LIVINGSTON, NJ — The Livingston Library hosted local creatives, author Tara Lazar and illustrator Joyce Wan, for story time and an interactive novel brainstorm with local children.

As part of Livingston’s 21st Annual Youth Appreciation Week, Livingston children were invited to collaborate at the library on Wednesday, May 18, to create their own tale of hiccupping dragons after listening to Lazar’s “Normal Norman” and Wan’s “Peep and Egg.”

Event Coordinator Anna Coats, Head of Youth Services at the library, said meeting authors and thus promoting literacy is beneficial to children no matter what their dream job.

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“Even if you don’t want to be a writer, writing is a very important part of many jobs,” said Coats. “Starting now, thinking about what makes good writing could be applied to many other professions.”

In fact, both Wan and Lazar began their careers outside of literature. Wan started out in the greeting card business after studying architecture, and Lazar first worked in computer textbook publishing. Both eventually broke into the world of children’s fiction, which, according to Lazar, is contingent on networking.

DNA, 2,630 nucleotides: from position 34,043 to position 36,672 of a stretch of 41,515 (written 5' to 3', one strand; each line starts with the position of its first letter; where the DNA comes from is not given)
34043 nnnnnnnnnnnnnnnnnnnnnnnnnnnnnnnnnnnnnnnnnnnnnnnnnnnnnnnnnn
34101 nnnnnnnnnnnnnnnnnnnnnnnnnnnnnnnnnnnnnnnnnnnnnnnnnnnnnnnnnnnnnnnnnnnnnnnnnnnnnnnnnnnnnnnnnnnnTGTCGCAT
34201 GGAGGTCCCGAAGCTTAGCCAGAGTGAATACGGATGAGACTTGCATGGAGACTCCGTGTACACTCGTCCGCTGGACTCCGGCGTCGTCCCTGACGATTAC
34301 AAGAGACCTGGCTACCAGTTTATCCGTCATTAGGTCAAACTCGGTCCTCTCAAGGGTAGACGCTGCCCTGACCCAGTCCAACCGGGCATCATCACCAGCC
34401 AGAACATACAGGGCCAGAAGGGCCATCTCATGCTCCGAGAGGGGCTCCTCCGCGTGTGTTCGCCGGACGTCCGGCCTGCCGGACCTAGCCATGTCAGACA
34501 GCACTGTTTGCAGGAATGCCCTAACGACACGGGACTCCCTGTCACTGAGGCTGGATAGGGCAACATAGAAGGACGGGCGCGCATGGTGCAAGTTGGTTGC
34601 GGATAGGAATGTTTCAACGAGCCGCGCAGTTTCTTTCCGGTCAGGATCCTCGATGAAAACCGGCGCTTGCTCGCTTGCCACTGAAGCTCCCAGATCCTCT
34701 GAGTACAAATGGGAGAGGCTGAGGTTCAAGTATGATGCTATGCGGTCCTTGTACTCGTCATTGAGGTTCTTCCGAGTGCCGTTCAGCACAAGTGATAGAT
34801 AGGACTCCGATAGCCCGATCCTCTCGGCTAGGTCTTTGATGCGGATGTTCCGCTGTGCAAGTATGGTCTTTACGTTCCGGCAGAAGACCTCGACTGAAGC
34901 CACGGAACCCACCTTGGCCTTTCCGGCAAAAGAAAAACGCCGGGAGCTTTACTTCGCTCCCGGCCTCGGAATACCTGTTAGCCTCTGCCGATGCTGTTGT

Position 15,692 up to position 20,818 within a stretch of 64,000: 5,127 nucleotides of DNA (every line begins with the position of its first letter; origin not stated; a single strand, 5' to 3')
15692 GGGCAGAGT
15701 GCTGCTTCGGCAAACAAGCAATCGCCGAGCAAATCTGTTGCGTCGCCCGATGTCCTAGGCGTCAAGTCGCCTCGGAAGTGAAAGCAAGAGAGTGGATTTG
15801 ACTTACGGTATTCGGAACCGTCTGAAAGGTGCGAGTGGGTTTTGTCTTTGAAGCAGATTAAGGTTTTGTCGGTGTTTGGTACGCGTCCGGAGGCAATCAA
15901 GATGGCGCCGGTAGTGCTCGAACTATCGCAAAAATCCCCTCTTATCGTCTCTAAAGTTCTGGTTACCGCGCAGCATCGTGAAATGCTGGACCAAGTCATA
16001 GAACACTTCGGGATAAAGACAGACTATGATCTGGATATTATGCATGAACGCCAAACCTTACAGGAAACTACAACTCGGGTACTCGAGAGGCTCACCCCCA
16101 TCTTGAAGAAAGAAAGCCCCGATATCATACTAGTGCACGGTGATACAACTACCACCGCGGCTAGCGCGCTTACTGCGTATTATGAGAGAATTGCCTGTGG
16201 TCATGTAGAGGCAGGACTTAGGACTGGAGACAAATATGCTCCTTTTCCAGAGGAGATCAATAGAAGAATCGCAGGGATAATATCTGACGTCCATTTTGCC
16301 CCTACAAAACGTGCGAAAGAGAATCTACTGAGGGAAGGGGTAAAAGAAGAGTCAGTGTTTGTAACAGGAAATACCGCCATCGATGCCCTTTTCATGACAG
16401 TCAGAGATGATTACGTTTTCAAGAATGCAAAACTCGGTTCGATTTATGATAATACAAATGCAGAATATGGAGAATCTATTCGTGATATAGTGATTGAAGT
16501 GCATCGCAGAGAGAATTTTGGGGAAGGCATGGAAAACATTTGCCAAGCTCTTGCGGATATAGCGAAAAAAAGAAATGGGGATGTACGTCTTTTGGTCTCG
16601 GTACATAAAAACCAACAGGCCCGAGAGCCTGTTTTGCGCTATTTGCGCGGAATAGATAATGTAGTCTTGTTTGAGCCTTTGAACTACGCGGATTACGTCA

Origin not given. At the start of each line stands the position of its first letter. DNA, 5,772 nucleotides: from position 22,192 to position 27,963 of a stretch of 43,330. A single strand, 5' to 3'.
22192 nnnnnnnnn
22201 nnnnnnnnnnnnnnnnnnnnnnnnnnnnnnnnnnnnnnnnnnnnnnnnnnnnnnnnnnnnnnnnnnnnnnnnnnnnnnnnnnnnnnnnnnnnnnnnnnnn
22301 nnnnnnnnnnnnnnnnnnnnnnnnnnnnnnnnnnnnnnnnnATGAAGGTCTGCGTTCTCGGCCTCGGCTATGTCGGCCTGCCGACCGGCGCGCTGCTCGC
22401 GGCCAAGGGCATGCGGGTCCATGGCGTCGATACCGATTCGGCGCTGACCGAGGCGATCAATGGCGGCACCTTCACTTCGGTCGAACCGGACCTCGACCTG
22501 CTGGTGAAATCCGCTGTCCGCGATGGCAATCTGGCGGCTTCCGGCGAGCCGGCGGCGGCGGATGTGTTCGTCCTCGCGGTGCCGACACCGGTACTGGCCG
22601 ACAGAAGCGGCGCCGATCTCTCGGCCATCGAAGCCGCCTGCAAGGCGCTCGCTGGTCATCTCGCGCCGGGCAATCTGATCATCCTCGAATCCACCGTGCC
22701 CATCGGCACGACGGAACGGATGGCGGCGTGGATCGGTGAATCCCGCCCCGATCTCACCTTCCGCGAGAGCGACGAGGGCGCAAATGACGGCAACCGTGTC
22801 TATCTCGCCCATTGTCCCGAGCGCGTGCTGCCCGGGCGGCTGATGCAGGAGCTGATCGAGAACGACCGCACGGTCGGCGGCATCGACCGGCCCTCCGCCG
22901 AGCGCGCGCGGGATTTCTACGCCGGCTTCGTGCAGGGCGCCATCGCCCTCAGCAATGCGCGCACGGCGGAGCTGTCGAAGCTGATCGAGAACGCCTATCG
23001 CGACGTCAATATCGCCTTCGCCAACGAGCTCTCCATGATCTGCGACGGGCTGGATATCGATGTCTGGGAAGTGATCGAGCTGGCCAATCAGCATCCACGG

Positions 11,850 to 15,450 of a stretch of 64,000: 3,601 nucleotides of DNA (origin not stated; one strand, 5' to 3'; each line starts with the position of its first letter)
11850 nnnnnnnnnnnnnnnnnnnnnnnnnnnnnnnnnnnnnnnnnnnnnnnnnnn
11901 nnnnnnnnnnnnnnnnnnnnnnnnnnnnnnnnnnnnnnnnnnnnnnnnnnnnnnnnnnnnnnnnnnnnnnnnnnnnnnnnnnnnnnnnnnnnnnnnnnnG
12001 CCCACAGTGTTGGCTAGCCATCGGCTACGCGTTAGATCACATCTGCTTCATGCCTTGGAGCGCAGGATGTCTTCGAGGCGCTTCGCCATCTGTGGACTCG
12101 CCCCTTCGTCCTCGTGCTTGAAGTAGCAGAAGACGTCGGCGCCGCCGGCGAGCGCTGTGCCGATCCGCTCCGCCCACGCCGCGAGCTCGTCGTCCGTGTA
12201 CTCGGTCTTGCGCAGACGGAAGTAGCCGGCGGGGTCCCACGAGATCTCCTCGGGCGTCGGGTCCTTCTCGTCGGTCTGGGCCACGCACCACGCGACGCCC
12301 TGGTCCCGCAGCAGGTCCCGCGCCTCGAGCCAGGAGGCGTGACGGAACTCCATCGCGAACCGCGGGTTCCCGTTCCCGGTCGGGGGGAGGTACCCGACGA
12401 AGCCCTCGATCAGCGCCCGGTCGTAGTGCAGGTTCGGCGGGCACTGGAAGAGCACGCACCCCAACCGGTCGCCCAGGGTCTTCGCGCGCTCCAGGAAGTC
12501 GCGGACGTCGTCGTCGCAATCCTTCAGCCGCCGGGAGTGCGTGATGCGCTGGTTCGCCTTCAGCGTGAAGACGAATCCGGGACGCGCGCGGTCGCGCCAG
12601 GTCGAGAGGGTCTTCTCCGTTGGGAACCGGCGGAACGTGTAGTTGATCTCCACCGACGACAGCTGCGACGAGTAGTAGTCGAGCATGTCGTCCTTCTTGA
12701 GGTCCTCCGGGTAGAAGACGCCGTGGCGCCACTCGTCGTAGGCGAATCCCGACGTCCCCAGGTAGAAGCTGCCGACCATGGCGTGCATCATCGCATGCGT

Wan said she has always felt a strong connection to children’s books due to her own childhood as a first-generation Chinese American. Despite the language barriers, her mother took her to the library each week. Picture books particularly struck her, she said, because she could enjoy them with her mother.

“That’s where I discovered my love of reading,” said Wan. “Picture books have an important purpose for all kind of people and demographics, socio-economic groups. You don’t have to be able to read to enjoy them.”

Wan and Lazar’s presentation emphasized the secrets of the world of children’s books. They informed the crowd that illustrators and authors often do not communicate when working on the same book.

Authors also leave many decisions to their illustrators—Lazar said that she did not indicate the species of the protagonist of “Normal Norman,” and illustrator Stephan Britt then chose an ape.

As they constructed their story, the participating children learned about literary and plot devices. As their dragon searched for a cure for his hiccups, the children discovered terms like “onomatopoeia” and phrases like “the rule of threes.”

For Lazar, these interactions with children are a highlight of a solitary profession. According to Lazar, she does not often get a chance to see her audience: the children she is writing for.

“Seeing them, and listening to them and sparking their imagination. You feed on it,” said Lazar. “You get ideas from the kids just as much as they get ideas from being with you.”

For a full schedule of the remaining Youth Appreciation Week events, click HERE.